How to Set Up an Apache Web Server on Linux

How to Set Up an Apache Web Server on Linux

It doesn’t have to be this difficult to host a website on a Linux server. No way, Apache. On Linux, follow these steps to install and configure an Apache server.

Apache is the most powerful, versatile, and extensively used open-source software for serving online content across the internet. When a client sends a request with the website domain, the server acts as a delivery man, serving material available as HTML files.

Most importantly, web servers, like Apache, support a wide range of operating systems, including Linux, Windows, Solaris, macOS, and others. As a result, you may quickly convert a computer into a server that hosts many websites.

The Apache HTTP server supports software and application integration by allowing the loading of modules. This article describes how to install and configure an Apache HTTP server under Linux.

Step 1: Install Apache Server on Linux

Before you begin installing Apache, you must update the Linux package database from the official repositories. It is a crucial procedure that helps to avoid security flaws and incorporates the most recent features into the packages.

Using the following commands, you can update the system repository list and install Apache:

On Ubuntu and Debian:

sudo apt-get update
sudo apt-get install apache -y

On CentOS:

sudo yum update
sudo yum install httpd -y

Regarding Fedora:

sudo dnf update
sudo dnf install httpd -y

To install Apache on Arch Linux, run:

sudo pacman -Syu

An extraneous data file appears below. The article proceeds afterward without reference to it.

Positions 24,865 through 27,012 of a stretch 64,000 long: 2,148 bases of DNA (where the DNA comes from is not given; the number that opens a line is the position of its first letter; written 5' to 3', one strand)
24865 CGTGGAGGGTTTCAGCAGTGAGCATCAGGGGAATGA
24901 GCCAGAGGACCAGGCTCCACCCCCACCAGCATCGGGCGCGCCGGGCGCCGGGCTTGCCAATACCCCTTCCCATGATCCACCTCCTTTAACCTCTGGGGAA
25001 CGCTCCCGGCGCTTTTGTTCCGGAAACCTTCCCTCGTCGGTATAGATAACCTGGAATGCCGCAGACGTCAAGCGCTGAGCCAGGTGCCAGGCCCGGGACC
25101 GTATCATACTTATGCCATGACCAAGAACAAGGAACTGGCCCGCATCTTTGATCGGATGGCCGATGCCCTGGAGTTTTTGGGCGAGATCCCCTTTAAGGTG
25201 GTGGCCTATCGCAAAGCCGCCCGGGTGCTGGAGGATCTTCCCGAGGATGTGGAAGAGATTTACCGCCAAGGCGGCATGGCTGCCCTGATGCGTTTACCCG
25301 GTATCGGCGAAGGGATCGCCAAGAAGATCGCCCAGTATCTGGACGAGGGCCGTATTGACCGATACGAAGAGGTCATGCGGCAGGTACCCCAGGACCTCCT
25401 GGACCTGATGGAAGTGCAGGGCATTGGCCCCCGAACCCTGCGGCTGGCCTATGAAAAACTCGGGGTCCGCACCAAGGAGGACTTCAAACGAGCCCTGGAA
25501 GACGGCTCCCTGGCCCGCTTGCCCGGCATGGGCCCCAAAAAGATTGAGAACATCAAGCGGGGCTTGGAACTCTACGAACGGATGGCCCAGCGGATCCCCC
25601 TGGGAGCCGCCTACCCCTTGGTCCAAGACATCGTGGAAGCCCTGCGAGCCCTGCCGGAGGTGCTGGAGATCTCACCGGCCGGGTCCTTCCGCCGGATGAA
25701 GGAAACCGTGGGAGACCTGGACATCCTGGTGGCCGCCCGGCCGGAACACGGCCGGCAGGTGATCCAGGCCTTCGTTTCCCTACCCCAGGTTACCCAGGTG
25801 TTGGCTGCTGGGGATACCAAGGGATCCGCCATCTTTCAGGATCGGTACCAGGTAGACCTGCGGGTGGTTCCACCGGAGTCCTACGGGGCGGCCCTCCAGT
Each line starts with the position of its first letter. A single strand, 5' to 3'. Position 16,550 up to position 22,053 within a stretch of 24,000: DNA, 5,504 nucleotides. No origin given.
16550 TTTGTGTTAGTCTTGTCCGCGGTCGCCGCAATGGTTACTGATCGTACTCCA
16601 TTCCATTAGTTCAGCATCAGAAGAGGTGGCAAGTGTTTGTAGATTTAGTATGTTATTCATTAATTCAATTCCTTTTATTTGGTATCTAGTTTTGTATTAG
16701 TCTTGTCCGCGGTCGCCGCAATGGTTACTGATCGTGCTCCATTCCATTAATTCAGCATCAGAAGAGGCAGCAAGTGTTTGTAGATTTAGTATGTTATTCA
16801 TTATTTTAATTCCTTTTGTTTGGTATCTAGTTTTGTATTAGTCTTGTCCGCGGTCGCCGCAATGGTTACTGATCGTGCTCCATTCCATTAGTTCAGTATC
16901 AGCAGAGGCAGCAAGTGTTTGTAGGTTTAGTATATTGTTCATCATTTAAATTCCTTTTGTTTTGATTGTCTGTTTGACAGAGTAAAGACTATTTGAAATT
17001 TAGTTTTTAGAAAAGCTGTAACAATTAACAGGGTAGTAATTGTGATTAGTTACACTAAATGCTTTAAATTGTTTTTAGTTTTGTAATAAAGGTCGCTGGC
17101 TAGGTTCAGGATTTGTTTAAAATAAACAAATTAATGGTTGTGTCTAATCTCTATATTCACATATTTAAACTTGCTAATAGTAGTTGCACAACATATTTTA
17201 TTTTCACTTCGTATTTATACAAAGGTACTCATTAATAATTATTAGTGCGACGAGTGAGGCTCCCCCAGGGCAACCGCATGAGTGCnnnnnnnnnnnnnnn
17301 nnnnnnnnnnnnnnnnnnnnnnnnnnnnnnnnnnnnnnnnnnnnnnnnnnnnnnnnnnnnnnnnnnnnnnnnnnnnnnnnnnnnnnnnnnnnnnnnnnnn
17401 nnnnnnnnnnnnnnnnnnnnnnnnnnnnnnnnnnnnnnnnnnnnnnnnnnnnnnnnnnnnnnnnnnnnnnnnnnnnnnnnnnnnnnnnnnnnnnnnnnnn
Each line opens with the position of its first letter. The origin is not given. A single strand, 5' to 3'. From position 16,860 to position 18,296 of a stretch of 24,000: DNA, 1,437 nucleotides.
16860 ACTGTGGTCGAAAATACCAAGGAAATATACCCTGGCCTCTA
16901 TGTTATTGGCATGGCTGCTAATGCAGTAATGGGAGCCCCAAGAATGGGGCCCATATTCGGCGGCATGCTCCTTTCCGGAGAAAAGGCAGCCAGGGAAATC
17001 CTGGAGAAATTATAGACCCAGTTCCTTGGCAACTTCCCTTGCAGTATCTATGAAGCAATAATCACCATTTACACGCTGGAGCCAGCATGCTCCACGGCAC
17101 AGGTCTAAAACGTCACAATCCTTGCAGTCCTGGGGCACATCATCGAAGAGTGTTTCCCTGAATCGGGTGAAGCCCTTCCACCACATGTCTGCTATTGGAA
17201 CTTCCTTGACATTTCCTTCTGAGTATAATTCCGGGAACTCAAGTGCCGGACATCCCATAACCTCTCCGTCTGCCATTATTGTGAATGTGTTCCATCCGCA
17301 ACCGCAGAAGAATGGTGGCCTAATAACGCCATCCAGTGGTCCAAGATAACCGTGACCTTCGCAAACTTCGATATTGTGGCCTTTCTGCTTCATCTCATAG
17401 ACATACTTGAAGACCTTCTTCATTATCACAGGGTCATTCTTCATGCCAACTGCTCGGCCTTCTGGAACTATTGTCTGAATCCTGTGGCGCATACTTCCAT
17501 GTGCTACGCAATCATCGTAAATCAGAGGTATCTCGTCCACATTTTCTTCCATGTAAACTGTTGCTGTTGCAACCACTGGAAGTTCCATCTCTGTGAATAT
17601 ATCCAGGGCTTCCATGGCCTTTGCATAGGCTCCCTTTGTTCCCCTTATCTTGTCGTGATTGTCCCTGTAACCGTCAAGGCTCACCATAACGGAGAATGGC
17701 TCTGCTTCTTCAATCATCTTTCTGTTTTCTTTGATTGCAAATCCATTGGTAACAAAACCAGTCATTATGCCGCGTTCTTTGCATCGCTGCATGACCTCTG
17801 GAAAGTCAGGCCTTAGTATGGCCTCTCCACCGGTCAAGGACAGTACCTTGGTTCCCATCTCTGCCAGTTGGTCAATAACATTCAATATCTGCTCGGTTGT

sudo pacman -S apache

Step 2: Verify Apache Service Status

The Apache service automatically starts on Debian-based distributions. To visit the server’s landing page, open a browser and input your local IP address. If you’re not sure what your server’s address is, use the hostname -i command to find out.

hostname -i


The page confirms that the installation was successful.


To validate the installation, use the following command:

apache2 -version


The service will not start automatically if you are using CentOS. You can manually start the service by running the following command:

sudo systemctl start httpd

Check the following service status:

sudo systemctl status httpd

Step 3: Configure Firewall to Allow Apache Server Access

Another required step in Apache configuration is to enable the UFW firewall in Linux to accept or allow traffic to the server through the default port 80. The service registers with the firewall with some application profiles during installation. The list of application profiles assists you in enabling and disabling Apache access.

To view all Apache application profiles, run the following command:

sudo ufw app list


Available applications:
Apache Full
Apache Secure

The available profiles are:

  1. Only opens port 80 to allow unencrypted internet connection – Apache
  2. Allows unencrypted and secure communication on ports 80 and 443 – Apache Full
  3. Allows HTTPS server access by accepting traffic on port 443 – Apache Secure

Because the server does not have SSL/TLS configured, we will only allow UFW access on port 80, as seen below:

sudo ufw allow 'Apache'

Now, use the following command to check the status of the firewall:

sudo ufw status

Step 4: Understand Apache Directories and Files

After successfully installing and configuring the server, every newbie should understand how the server manages its websites and their content. All of the websites you intend to host on your server are managed in the /var/www/html directory.

The directory contains the web page you saw previously by default. To host several websites, Apache allows you to establish distinct subdirectories in this folder.